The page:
Not everyone agrees with Williams' doomsday analysis, however. Dr John Axford, a consultant rheumatologist at St George's Hospital medical school, Tooting, who sees a number of patients suffering from Chronic Fatique Syndrome, believes that a careful exercise regime is often the most effective way of treating serious levels of exhaustion. But he does agree that poor diet can be a major factor in other health problems. "If you aren't getting a proper balanced diet then you may have malnutrition and that can affect your immune system, as can toxins such as pesticides."
The ME Association is currently monitoring research into whether industrial chemicals and pesticides can trigger chronic fatigue, following a number of cases where farm workers have developed ME-like symptoms. Dr Charles Shepherd, the association's medical adviser, agrees with Ms Williams that modifying diet can be useful to people with the condition. "We have some very clear nutritional advice, such as switching from quick-fix carbohydrate, like cakes, that upset your blood sugar levels, to more complex carbohydrates like pasta. Most people find they have problems with alcohol, and it's a good idea to reduce it or cut it out altogether, and the same goes for caffeine."
However, he is sceptical of some of Williams' other views and does not agree that there is a link between what you eat and the onset of ME. "Fatigue is a very complex problem and it is the product of several overlapping factors such as physical, psychological and social circumstances. On the whole I don't think diet has a major part to play."
Another contributory factor to fatigue is excessive stress. At the first sign of stress, known as the alarm stage, the body will pump adrenalin into the bloodstream, while blood will be channelled away from the digestive tract, colon and kidneys, and towards the limbs. This is the "fight or flight" response and quickly gives way to the adaptive stage when the body should start calmly adjusting to its new situation while adrenalin levels drop.
Difficulties arise when the adaptive stage become a constant state of being, Williams says. Energy levels will fluctuate wildly and the individual can feel as if they are working through a mental fog. The consequences, she says, can be severe: according to the ME Association, four out of five people with the condition appear to have developed it following a viral illness.
Williams' advice is stern. "It's easy on your bad days to say you are too tired to make the effort to shop and prepare better food, or take proper care of yourself. But there are no prizes for compromising your health until you reach the point of being of no use to anyone, least of all to yourself."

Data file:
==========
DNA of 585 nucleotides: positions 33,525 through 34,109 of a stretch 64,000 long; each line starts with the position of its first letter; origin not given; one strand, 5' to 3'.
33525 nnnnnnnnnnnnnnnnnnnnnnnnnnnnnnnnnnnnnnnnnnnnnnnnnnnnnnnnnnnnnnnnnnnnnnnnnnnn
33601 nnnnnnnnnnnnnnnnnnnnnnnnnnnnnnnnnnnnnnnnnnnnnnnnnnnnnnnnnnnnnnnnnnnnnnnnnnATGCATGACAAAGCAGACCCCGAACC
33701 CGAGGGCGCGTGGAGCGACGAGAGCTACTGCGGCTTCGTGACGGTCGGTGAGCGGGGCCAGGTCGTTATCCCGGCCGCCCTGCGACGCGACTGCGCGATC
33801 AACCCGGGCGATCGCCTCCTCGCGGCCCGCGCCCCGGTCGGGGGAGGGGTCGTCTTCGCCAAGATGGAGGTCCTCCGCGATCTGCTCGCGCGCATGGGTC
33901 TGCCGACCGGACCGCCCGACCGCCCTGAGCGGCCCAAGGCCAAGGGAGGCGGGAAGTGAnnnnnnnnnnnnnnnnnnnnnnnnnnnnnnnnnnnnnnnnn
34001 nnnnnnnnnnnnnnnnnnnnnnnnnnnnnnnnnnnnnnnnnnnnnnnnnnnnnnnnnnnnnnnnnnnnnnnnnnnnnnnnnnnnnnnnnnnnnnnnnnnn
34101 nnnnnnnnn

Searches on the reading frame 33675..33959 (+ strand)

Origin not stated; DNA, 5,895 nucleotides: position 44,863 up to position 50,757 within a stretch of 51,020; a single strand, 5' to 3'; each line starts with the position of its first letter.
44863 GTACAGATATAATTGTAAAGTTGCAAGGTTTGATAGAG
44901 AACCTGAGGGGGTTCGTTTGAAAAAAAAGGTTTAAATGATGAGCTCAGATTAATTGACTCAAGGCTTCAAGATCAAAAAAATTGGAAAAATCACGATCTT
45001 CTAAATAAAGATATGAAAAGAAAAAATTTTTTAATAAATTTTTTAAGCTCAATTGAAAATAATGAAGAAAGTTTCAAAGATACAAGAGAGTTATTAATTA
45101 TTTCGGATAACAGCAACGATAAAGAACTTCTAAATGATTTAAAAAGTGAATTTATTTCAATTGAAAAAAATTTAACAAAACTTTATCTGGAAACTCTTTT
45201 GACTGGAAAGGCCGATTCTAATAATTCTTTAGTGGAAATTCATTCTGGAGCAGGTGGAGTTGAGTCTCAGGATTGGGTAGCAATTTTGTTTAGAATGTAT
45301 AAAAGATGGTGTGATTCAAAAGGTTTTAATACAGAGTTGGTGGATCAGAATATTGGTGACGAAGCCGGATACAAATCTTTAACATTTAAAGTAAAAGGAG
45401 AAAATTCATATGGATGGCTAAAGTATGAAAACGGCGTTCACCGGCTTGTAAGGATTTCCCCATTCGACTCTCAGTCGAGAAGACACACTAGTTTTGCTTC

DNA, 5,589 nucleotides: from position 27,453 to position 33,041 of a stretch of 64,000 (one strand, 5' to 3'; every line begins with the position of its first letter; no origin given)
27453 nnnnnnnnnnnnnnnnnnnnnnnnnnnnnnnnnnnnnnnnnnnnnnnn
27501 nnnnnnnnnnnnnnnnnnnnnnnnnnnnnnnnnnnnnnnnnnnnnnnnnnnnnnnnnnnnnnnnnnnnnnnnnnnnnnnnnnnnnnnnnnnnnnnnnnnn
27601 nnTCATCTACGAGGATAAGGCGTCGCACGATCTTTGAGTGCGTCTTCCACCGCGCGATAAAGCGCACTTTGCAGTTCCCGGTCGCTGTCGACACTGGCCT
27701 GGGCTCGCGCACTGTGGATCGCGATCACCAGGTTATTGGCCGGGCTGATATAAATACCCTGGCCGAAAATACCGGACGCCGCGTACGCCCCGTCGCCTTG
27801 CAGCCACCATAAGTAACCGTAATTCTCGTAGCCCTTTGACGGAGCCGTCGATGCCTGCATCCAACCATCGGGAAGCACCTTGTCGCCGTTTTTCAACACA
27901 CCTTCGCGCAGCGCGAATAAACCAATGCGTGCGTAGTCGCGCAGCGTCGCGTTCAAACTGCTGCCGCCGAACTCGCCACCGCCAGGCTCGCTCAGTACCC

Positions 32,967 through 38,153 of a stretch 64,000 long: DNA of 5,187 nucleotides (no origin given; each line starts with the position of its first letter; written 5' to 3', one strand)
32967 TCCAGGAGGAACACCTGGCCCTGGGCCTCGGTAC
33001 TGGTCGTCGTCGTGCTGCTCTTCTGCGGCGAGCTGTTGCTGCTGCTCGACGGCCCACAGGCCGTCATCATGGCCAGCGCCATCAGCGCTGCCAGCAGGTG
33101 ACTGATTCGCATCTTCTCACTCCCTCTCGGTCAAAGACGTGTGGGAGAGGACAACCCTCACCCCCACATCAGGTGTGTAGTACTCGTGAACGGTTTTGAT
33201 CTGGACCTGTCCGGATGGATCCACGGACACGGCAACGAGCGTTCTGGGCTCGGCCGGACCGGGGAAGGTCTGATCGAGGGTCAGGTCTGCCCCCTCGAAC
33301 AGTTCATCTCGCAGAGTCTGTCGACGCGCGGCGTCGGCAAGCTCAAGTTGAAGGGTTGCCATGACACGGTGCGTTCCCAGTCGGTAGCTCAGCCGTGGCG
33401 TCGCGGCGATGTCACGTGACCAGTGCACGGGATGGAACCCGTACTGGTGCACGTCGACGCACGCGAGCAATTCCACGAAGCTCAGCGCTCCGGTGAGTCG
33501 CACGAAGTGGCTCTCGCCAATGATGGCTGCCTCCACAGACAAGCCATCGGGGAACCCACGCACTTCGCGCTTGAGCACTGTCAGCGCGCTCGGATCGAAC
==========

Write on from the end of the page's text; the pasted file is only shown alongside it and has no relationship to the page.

8 'Fatigue' by Xandria Williams is published tomorrow by Cedar, priced pounds 6.99.
how to beat fatigue
Examine your diet closely. You may think you are eating healthily but how many "treats" are you allowing yourself? Replace processed, fatty foods with fresh fruit and vegetables, wholegrain products, and lean meat.
Cut down on coffee, even decaffeinated, as this still contains other compounds that can affect the nervous system. Better still, don't drink coffee at all but switch to herb teas and plenty of mineral water.
Reduce your alcohol intake or give it up altogether. Alcohol increases your need for all B vitamins and can interfere with your absorption of nutrients, as well as putting a strain on the liver. Drinks that contain yeast can encourage candida which lowers energy levels by producing toxins and causing damage to the digestive tract. Using alcohol as a pick-me- up to boost blood sugar levels is a mistake, as there will be an inevitable drop of energy later on.
Avoid eating at moments of acute stress. The body responds to stress by sending adrenalin from the adrenal glands, which has the effect of closing down your digestive system, and of stimulating the release of glucose from the liver. Later on, your blood sugar level will fall, leaving you tired and shaky.
Take regular exercise, important for boosting blood circulation to the tissues which improves their performance in the absorption of nutrients and take up of oxygen within cells. It also creates a general feeling of well-being.
Don't take sleep for granted. Think about the quality of your sleep. If after long periods of rest you still don't feel refreshed, you may be constantly disturbed by small noises in the night which prevent you from sleeping deeply. You could be allergic to dust mites in your mattress and bedding which are stirred up as you move in your sleep.